Zion Square, West Jerusalem. Photo courtesy of Claire Payne
Anger. This is the feeling pervading Jerusalem at the moment, both East and West.
The bodies of Gilad Shaer (16), Naftali Frankel (16), and Eyal Yifrah (19), were found partially buried just outside Hebron last Monday, having been abducted and murdered. The Israeli government are holding Hamas responsible though thus far they have not claimed responsibility. Heartbreak and despair could be felt in the air as the news spread.
However, sadness soon gave way to hatred as an angry mob of right-wing Israeli extremists descended on Jerusalem on Tuesday night, calling for revenge and “death to Arabs”. Several IDF soldiers have been imprisoned for their part in encouraging retribution via various social media platforms. At least seven Arabs had to be rescued from mobs in West Jerusalem on Tuesday night following the teenagers’ burial. Some even entered McDonalds in an attempt to find Arab workers. More than 50 people were arrested.
Anger is also being directed towards the police; a recording has been released of Gilad’s phone call minutes after the kidnapping took place. Shots were heard, along with cries of jubilation from the kidnappers and of pain from the boys. Despite the police being in possession of this recording, the Israeli public and the families were led to believe that the boys were alive during the two week search. Israeli police have said that they thought the shots fired may have been blanks.
Several peace marches have been held over the past two days in Israel in opposition to those calling for revenge, however many pacifists holding signs with declarations such as “Stop the war in Gaza” and “Arabs and Jews are brothers” have been faced with intimidation by right wing counter-protesters in Jerusalem. The two men suspected of having committed the abduction and murder are in hiding, and their homes have been partially demolished by the IDF. Netanyahu and his cabinet have been considering how best to respond to the situation, reportedly proposing a wave of settlement building in the West Bank, with one settlement to be named after the three youngsters. Economy Minister Naftali Bennett preferred a two-pronged approach which would include a military operation against Hamas, as well as settlement building. Cabinet could not come to a unanimous decision, thus the vote on both these issues has been postponed.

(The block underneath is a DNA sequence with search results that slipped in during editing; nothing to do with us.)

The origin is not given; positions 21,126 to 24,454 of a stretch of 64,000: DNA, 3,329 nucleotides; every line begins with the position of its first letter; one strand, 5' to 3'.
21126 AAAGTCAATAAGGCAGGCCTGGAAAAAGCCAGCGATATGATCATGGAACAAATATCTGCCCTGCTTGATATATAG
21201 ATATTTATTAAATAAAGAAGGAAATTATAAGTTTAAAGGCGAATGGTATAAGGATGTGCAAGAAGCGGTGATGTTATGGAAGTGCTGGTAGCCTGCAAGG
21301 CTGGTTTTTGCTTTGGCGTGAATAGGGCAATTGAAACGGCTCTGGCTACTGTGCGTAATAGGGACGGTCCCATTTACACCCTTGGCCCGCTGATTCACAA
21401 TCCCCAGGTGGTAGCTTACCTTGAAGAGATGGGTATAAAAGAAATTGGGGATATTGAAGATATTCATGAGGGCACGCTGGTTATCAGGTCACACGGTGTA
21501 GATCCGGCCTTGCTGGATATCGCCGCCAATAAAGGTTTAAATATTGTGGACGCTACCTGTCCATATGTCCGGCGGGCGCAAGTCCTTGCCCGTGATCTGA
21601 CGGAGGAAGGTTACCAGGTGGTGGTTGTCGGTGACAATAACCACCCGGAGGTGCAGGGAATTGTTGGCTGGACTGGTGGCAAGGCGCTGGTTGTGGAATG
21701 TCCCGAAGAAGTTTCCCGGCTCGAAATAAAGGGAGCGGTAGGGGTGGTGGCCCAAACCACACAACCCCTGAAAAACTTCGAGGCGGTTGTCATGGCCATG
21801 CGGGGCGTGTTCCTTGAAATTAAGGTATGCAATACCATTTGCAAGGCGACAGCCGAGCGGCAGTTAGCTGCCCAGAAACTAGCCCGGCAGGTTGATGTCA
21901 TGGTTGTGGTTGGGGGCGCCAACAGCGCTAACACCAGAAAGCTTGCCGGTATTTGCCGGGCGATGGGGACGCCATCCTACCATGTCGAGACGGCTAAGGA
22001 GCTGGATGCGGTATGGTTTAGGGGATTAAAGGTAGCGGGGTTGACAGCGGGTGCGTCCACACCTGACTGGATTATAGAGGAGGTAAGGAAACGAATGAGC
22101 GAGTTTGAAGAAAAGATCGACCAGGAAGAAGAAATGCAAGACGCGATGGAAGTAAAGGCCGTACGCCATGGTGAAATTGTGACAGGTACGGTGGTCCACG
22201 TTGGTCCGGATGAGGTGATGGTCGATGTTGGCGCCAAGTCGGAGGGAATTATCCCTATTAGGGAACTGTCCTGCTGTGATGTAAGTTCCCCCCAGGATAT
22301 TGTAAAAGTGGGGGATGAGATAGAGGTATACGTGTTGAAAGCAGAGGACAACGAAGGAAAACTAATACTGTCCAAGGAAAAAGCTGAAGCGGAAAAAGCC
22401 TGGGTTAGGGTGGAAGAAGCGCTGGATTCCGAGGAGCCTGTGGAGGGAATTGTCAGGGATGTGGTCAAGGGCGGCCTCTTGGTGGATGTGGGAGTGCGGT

East Jerusalem has exploded in riots and violence following the murder of a 17 year old Arab boy from Beit Hanina in East Jerusalem. It is widely believed that this killing was in retribution for the killing of the three Israeli teenagers, although the possibility of it being a domestic issue or “honour killing” have not been ruled out by police. The boy, Muhammad Abu Khdeir, was allegedly bundled into a car early on Wednesday morning by a group of men. Local reports claim that they were settlers, and that police have CCTV footage of the incident. His body was found later partially burned in the Jerusalem forest. It has also been reported that there was an attempted abduction of a nine year old boy from the Shuafat area of East Jerusalem, and of a seven year old from his mother’s side in the street. Israeli Prime Minister Benjamin Netanyahu has condemned the “reprehensible murder”, and the family of one of the murdered Israelis, Naftali Frenkel, released a statement saying “There is no difference between blood and blood. Murder is murder, no matter what the age or nationality is. There is no justification, forgiveness or atonement for such a murder”.
Meanwhile, southern Israel has been hit by a barrage of rockets in the past week, the majority being intercepted by Israel’s Iron Dome system, but others making direct hits, such as one yesterday which hit a factory, and two hit homes today (Thursday), but with no casualties. The Israeli military has been bombing Hamas targets overnight, with a reported 30 airstrikes in 30 minutes on Wednesday night. Thirty rockets from Gaza have hit Israeli in the last twenty-four hours according to the IDF. Troops have also been moved towards the border with the Gaza strip as a “defensive measure”; Lieutenant Colonel Lerner said in a statement: “Everything we are doing is to de-escalate the situation but on the other hand to be prepared if they don’t de-escalate.”
Photo courtesy of Claire Payne
Tensions are high in Jerusalem tonight with police sirens blaring out over the city. What sounds like gunshots can be heard and helicopters are hovering overhead. Fires are burning near the central Damascus Gate, allegedly caused by fire bombs thrown from rioting youth from the Shuafat and Beit Hanina areas. There are fears that violence could escalate both tomorrow after Friday prayers (in the holy month of Ramadan), and also following the burial of Muhammad Abu Khdeir, which is also due to be held on Friday.
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